Friday, July 27, 2012

A Lady in a Fur Wrap

Long-suffering isn't a term often used these days. And why not? Bad things happen to really great people all the time. It's a fact of life that along the paths we take to secure our future, there will be bumps and obstacles. Yet, let's not forget that we may also encounter an audience along the way. And like hecklers at a comedy club, there will be some who apathetically and selfishly attempt to disrupt what we're doing.

There is no magic button or super power we can take advantage of to avoid these troubles. Being a human means we will chance upon moments that are trying and laced with the self-loathing of others. Even the most famous and successful end up victims. Old adages and silly clichés won't hold the answers or bring restitution. We will have to take each annoying and frustrating encounter step-by-step, pulling from our wisdom, leaning on our ability to be patient, and hoping to find support in our loved ones to make it through. For the fortunate, it may seem laborious to endure the hours and days it can take to break through, but it could be a lot worse. For the less-fortunate, it can be hell and the only resource for strength they can count on is them self.

What's great about bad things happening, though, are the wonderful lessons we learn. When we face trials that challenge us to our very core, we quickly find out what we're capable of accomplishing--of surviving. The wind knocked out of us, the rug pulled from under our feet, the support beams yanked from the walls that surround our lives; we discover what is ultimately most important, cherished, and essential for living. Through it all, we relearn what it means to be truly content. As the world around us shakes violently, the chafe is loosed and the dust that gathered falls to the floor. With our humanity exposed and completely vulnerable, we are given the gift of sight--pure sight.

A Lady in a Fur Wrap, by Doménikos "El Greco" Theotokópoulos (1541-1614), is an oil-on-canvas painting of what is believed to be his long time lover, Jeronima. Typically known for his Biblical themed works that used harsher colors and lighting, El Greco steps away from his usual repertoire to illustrate an individual who is both breathtaking and seemingly timid. With gentle, smooth strokes and subdued shades, El Greco creates a sense of warm beauty surrounded by a shadowy coldness. Clearly, the subject is a woman of some wealth and influence, but again, the story of who she is and what she symbolizes is all in her eyes.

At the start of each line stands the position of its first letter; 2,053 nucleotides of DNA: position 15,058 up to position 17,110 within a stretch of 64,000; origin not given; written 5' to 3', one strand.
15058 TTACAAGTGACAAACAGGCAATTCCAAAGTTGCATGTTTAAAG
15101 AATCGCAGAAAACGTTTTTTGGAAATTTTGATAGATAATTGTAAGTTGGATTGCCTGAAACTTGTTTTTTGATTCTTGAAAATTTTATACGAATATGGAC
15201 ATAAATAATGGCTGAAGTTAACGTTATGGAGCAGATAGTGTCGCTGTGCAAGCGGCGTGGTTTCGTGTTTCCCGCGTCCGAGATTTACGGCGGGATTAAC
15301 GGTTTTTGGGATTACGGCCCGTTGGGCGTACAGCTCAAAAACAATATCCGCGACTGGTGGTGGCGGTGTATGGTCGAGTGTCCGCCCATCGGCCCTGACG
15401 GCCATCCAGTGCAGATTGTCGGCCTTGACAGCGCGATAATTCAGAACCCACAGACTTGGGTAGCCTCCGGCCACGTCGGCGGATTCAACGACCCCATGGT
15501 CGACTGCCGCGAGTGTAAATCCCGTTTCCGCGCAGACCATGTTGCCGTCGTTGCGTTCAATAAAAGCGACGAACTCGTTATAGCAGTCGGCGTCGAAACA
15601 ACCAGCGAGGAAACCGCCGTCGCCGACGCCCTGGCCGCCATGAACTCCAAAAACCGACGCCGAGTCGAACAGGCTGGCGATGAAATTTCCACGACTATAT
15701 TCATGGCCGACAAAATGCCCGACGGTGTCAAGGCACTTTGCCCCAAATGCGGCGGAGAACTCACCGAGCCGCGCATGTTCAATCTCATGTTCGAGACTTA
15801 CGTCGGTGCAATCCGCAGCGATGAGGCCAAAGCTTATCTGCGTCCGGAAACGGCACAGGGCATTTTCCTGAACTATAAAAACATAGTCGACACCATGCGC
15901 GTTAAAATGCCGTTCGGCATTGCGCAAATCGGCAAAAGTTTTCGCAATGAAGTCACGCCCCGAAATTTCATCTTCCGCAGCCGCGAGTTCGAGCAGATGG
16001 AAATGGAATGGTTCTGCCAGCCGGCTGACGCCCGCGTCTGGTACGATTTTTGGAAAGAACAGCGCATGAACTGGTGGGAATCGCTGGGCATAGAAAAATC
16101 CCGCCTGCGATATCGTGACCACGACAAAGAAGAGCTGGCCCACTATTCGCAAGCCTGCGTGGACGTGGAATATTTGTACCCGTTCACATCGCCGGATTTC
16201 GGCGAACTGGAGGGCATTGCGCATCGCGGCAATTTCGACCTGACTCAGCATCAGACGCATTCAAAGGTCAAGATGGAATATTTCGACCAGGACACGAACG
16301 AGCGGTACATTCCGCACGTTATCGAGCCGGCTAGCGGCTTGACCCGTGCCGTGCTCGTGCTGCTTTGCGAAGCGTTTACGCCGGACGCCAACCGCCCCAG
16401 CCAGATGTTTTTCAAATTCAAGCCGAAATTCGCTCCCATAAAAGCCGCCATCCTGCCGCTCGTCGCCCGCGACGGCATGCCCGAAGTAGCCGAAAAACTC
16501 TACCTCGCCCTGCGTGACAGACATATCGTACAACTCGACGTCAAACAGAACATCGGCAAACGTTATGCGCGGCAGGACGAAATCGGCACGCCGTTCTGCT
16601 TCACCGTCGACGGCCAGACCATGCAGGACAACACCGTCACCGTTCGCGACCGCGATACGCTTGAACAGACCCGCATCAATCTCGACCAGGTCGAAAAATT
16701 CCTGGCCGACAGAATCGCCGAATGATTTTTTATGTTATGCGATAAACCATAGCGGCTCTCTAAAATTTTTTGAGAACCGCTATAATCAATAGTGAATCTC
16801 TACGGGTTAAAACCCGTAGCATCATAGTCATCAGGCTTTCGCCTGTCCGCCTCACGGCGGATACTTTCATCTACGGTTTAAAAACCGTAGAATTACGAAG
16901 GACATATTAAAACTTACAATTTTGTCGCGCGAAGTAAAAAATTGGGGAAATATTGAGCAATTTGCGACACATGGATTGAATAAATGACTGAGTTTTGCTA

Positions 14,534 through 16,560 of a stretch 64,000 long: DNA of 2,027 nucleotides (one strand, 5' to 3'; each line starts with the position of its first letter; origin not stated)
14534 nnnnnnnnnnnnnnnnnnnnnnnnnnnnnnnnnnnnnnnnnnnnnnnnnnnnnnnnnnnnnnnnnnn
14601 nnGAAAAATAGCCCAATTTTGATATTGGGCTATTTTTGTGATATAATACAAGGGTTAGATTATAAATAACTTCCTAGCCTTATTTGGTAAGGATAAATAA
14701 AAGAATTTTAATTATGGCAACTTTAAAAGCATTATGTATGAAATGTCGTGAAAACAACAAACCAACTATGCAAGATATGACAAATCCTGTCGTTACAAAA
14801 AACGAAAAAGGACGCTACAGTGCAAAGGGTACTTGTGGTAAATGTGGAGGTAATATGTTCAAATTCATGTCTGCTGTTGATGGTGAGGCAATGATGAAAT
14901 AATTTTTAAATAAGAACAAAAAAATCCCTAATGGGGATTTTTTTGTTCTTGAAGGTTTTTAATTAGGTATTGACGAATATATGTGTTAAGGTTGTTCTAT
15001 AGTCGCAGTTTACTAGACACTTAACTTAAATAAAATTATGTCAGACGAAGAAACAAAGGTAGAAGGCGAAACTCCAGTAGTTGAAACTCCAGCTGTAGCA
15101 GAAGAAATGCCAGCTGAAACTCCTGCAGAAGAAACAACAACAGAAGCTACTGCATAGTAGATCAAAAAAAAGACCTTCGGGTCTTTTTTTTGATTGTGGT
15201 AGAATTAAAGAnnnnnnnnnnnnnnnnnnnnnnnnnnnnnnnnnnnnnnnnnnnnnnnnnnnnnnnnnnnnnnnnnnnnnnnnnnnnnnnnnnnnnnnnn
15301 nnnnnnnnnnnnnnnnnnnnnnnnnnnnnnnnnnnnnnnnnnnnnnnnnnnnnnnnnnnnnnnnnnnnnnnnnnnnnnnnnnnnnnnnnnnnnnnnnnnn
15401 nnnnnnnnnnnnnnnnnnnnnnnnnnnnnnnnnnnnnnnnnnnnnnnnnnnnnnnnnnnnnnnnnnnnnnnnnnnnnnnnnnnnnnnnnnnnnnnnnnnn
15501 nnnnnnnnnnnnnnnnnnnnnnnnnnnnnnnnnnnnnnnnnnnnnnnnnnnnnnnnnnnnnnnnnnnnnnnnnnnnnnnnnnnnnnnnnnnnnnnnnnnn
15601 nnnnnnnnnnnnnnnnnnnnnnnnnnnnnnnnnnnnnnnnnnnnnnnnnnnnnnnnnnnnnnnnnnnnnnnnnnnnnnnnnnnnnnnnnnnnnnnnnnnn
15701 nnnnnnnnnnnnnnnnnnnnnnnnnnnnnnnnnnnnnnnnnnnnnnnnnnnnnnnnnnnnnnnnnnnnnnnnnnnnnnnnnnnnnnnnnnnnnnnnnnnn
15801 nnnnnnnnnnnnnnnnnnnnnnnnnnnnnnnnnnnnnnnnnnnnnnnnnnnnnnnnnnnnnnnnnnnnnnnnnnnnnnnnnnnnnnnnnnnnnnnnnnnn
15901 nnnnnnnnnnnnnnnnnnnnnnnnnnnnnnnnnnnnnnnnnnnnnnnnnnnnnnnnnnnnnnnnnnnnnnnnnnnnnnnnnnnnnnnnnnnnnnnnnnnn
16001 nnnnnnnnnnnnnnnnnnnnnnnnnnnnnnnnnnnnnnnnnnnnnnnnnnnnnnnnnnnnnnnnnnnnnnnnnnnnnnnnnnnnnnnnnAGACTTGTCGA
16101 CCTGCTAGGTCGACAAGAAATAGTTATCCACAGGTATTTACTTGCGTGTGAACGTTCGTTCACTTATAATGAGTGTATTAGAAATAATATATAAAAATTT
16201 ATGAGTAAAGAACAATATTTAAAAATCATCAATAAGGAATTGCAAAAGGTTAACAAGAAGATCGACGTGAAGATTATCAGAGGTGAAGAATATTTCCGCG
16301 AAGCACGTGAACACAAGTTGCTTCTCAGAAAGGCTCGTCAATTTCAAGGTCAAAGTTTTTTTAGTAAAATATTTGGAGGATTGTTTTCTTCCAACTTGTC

With a piece like this, I'm amazed at the complexity found in its simplicity. It's just a painting of a woman against a dark background. But in the upper right corner, I notice what appears to be the edge of a stone wall or doorway. My senses are then tickled to presume she is outside somewhere, maybe in an alleyway or a dense marketplace at night. And then I'm drawn to her face and eyes, and everything else fades. Her look is deceiving. Is it, "Come hither", or does she know something from experience and is now confronted with eminent peril of which she will triumph because of her resolve?

A close and beloved friend of mine recently went through a long string of heartbreaking and extremely frustrating circumstances. Her life was suddenly halted by an emotional challenge that was nearly too much to bear. And when she began to barely see the light at the end of the tunnel, her personal world took a battering as the selfishness of others kicked her while she was down. Left isolated and very limited, she and her companions did what they could to trek through the muck and mire of what was left of their lives at that time. Recently, however, my friend announced that things were finally coming together and life was slowly working itself back to normal. She was bruised and scarred, but she had conquered forces out of her control. Through the love and support of her friends, through her tenacious will and inner strength, and by finding out how much she was truly capable of suffering through, she not only survived, she triumphed.

When I see this amazing piece of art, I immediately think of my friend. I am sure the same look on the face of this woman can be found on her. My friend is still the same person. Smart, whimsical, charming, full of life and energy, yet now with greater wisdom and a deeper, more determined look in her eyes. The best part about this unfortunate adventure was when she started talking about how things were going to change for the better. It was reasonable for her to feel anger and frustration, but she didn't give in to a victim mentality. She merely reached forward with all her might to emerge from the crater that had pierced her life, and she stood at the edge with a new look upon her face.

I know what she's going to do now. She's going to keep moving forward, never looking back. She's going to be stronger, wiser, and that much more special to those of us who know her.

This is for you, MM.

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